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Pennsylvania Coroner Sued for Refusing to Care for Poz Patient and Family at Doctor's Offices

Pennsylvania Coroner Sued for Refusing to Care for Poz Patient and Family at Doctor's Offices


After his first blood test results came back, a man, his wife, and their daughter were all "dismissed" as patients at a Lancaster family practice owned by the public official, who certainly should know how HIV transmission works.

A private health-care practice directed by the Lancaster County, Pennsylvania, coroner was sued in federal court today by the AIDS Law Project of Pennsylvania on behalf of a man who says he was denied treatment because he is HIV-positive. According to the suit, the Jones family — the plaintiff, his wife, and their minor daughter, who are using pseudonyms because federal rules require that a minor child’s identity be protected in a lawsuit — were all booted from care by Stephen G. Diamantoni, M.D., & Associates Family Practice, after the dad tested positive for HIV. (Stephen G. Diamantoni, who has been the Lancaster County coroner since 2008, did not personally treat Jones but owns five offices in Lancaster County.)

According to Ronda B. Goldfein, Esq., executive director of the AIDS Law Project and co-counsel on the case, his family had been getting regular health care with Diamantoni's practice since they moved from South Carolina to Pennsylvania in June 2013. Prior to their move, Jones contacted the medical practice to "secure health care for himself and his family" and he was seen in June, July, and August 2013, without event.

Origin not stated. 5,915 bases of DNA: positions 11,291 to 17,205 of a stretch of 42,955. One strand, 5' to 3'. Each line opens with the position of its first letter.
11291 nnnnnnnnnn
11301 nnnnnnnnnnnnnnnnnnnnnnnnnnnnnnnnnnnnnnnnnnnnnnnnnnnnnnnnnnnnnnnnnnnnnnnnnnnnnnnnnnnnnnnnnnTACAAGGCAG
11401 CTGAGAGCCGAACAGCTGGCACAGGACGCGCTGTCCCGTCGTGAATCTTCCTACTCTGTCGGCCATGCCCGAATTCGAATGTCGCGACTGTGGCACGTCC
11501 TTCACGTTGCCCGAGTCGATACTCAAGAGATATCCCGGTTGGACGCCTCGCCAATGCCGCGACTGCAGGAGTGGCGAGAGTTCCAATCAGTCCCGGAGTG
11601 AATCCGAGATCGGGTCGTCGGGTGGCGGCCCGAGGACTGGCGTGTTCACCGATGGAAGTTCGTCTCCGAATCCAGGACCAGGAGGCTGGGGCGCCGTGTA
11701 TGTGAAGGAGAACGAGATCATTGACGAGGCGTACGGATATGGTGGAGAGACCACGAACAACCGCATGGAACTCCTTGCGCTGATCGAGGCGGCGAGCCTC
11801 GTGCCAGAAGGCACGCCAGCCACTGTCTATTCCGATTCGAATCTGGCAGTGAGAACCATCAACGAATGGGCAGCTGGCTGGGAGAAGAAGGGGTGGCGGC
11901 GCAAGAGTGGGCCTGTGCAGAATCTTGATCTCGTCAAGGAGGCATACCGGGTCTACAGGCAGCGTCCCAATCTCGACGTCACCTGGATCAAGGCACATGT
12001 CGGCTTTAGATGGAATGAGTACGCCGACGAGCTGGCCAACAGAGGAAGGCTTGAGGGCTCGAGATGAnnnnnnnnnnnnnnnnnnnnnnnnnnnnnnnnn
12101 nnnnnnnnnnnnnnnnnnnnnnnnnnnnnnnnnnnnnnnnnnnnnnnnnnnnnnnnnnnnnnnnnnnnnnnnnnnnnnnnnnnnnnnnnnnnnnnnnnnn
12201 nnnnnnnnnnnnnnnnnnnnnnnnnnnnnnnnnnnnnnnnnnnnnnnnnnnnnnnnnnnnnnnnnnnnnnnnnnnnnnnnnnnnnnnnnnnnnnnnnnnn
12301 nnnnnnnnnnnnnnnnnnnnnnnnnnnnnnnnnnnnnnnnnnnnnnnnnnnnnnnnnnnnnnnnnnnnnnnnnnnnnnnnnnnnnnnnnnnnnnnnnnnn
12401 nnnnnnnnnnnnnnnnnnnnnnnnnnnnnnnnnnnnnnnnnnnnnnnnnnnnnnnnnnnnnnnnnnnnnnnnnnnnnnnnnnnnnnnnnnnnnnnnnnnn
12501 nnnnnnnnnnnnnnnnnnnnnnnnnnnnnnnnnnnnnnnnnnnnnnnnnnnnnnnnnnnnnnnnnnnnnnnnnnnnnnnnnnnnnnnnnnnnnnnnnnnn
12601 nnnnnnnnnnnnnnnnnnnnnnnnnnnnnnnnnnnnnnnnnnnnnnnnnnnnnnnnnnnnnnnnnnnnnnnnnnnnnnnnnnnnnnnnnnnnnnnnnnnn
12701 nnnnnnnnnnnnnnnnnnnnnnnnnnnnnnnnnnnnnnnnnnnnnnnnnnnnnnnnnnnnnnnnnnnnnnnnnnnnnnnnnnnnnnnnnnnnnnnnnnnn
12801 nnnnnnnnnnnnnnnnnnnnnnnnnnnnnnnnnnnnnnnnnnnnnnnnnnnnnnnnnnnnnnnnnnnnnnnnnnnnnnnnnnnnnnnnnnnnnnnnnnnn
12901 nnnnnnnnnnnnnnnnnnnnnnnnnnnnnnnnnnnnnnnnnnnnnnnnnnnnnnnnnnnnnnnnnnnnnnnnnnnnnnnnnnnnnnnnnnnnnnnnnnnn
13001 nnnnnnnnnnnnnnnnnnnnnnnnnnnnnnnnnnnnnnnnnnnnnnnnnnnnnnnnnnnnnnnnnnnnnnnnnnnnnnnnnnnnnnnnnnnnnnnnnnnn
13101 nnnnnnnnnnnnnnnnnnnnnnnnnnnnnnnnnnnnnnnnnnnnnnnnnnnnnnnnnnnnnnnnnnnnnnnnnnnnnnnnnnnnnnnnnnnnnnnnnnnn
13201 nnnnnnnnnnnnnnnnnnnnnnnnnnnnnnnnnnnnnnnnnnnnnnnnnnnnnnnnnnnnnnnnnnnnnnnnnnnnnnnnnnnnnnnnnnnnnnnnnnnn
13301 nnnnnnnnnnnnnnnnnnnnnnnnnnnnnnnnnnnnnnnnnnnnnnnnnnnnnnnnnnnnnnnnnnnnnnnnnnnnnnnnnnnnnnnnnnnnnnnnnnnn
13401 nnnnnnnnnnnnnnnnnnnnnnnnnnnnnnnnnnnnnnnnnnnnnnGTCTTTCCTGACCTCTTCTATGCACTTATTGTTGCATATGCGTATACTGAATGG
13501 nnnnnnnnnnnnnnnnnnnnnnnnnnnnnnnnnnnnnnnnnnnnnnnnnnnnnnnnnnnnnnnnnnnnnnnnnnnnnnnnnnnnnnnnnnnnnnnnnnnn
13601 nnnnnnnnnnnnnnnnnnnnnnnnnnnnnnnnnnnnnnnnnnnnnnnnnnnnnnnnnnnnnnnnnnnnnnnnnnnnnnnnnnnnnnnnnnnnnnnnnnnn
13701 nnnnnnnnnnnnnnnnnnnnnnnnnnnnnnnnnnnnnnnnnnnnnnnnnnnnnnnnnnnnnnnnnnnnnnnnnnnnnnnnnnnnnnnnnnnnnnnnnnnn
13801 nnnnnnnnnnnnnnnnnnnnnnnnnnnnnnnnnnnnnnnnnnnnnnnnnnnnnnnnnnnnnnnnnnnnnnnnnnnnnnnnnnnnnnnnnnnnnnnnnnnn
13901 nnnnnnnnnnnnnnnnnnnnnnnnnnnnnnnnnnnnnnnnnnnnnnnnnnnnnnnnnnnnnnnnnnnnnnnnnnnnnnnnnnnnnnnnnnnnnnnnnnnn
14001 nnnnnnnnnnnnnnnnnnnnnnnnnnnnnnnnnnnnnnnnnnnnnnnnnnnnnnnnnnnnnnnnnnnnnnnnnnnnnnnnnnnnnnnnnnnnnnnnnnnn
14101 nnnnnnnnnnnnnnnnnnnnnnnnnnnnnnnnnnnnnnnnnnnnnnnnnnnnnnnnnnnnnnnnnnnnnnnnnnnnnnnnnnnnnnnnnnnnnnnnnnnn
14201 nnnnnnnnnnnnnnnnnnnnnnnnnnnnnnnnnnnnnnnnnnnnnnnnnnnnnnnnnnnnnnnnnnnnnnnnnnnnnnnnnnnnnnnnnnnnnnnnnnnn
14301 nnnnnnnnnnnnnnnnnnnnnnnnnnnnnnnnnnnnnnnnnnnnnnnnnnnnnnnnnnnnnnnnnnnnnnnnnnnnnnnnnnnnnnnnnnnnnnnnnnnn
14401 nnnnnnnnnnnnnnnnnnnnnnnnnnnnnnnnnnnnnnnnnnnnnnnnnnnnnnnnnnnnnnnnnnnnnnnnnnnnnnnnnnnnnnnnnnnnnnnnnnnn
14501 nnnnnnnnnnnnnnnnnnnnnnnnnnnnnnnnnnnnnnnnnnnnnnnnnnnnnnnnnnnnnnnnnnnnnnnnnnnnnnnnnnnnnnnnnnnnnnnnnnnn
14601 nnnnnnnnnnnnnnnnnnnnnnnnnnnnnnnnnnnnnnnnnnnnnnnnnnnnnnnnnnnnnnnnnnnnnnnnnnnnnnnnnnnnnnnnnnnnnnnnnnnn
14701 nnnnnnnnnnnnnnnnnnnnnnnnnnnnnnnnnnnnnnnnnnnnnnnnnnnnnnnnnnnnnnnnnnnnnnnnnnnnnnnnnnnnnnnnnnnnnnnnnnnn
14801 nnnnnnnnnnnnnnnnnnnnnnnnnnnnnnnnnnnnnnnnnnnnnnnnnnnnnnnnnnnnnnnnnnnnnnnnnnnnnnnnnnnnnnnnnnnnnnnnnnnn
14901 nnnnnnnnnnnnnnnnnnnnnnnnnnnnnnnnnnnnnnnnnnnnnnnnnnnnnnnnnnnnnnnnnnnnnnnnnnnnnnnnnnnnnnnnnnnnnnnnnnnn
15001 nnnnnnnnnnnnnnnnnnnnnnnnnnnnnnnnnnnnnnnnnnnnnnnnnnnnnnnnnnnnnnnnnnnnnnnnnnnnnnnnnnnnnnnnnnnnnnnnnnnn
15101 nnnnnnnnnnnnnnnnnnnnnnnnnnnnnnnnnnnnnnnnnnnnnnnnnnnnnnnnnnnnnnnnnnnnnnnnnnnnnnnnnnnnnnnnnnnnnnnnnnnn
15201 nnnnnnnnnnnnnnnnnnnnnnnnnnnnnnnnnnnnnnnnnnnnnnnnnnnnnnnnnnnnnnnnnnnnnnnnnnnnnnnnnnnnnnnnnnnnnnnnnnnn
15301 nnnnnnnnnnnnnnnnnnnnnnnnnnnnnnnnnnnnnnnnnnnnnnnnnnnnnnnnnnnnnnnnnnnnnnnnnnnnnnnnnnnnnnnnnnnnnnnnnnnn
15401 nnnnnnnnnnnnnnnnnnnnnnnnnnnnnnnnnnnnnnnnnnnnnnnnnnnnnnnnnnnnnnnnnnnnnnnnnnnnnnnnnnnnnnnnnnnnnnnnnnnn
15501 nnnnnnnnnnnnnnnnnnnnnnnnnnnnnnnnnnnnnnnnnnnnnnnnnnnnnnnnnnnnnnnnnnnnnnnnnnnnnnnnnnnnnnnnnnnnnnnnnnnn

Then, he says, on Oct. 4, 2013, his blood was drawn for the first time during a routine visit to the practice’s Quarryville office.  Four days later, he returned to the office to discuss his results and was "astonished to be given a letter from William R. Vollmar, M.D., dismissing him and his family as patients."

The letter claimed that at his last visit, Jones had “left a large amount of blood all over the sink, walls and floor” of the office’s bathroom and conclued that, “We feel since you are knowledgeable of your diagnosis that this behavior is inappropriate … this dismissal stands for all members of your family as well.”

Because refusing to treat a person with a disability, including HIV, is illegal under the federal Americans with Disabilities Act, AIDS Law Project got involved to help the Jones family.

“This outrageous story is just a false pretext for denying care to a man because of his HIV status,” said Ronda B. Goldfein, Esq., executive director of the AIDS Law Project and co-counsel on the case. “This fabrication depicts our client as a reckless person, but in fact he’s a conscientious family man who sought out health care before moving to the area. It strains credulity that he would then do something like this.” 

“The law is clear: You can’t refuse to treat a person simply because he or she has a disability — in this case, HIV,” said Sarah R. Schalman-Bergen, an attorney at Berger & Montague and co-counsel in this case. “Also, these protections extend to anyone else associated with a disabled person, including their family.”

“The AIDS epidemic is now in its fourth decade — and, sadly, this kind of discrimination still happens all too frequently, even in the health-care field,” said Adrian M. Lowe, staff attorney at the AIDS Law Project and co-counsel on the case. 

Among other things, the suit seeks that the Diamantoni practice develop an anti-discrimination policy and conduct training for all staff regarding HIV disease, transmission and universal precautions. It seeks awards for compensatory and punitive damages, costs, and attorneys’ fees.

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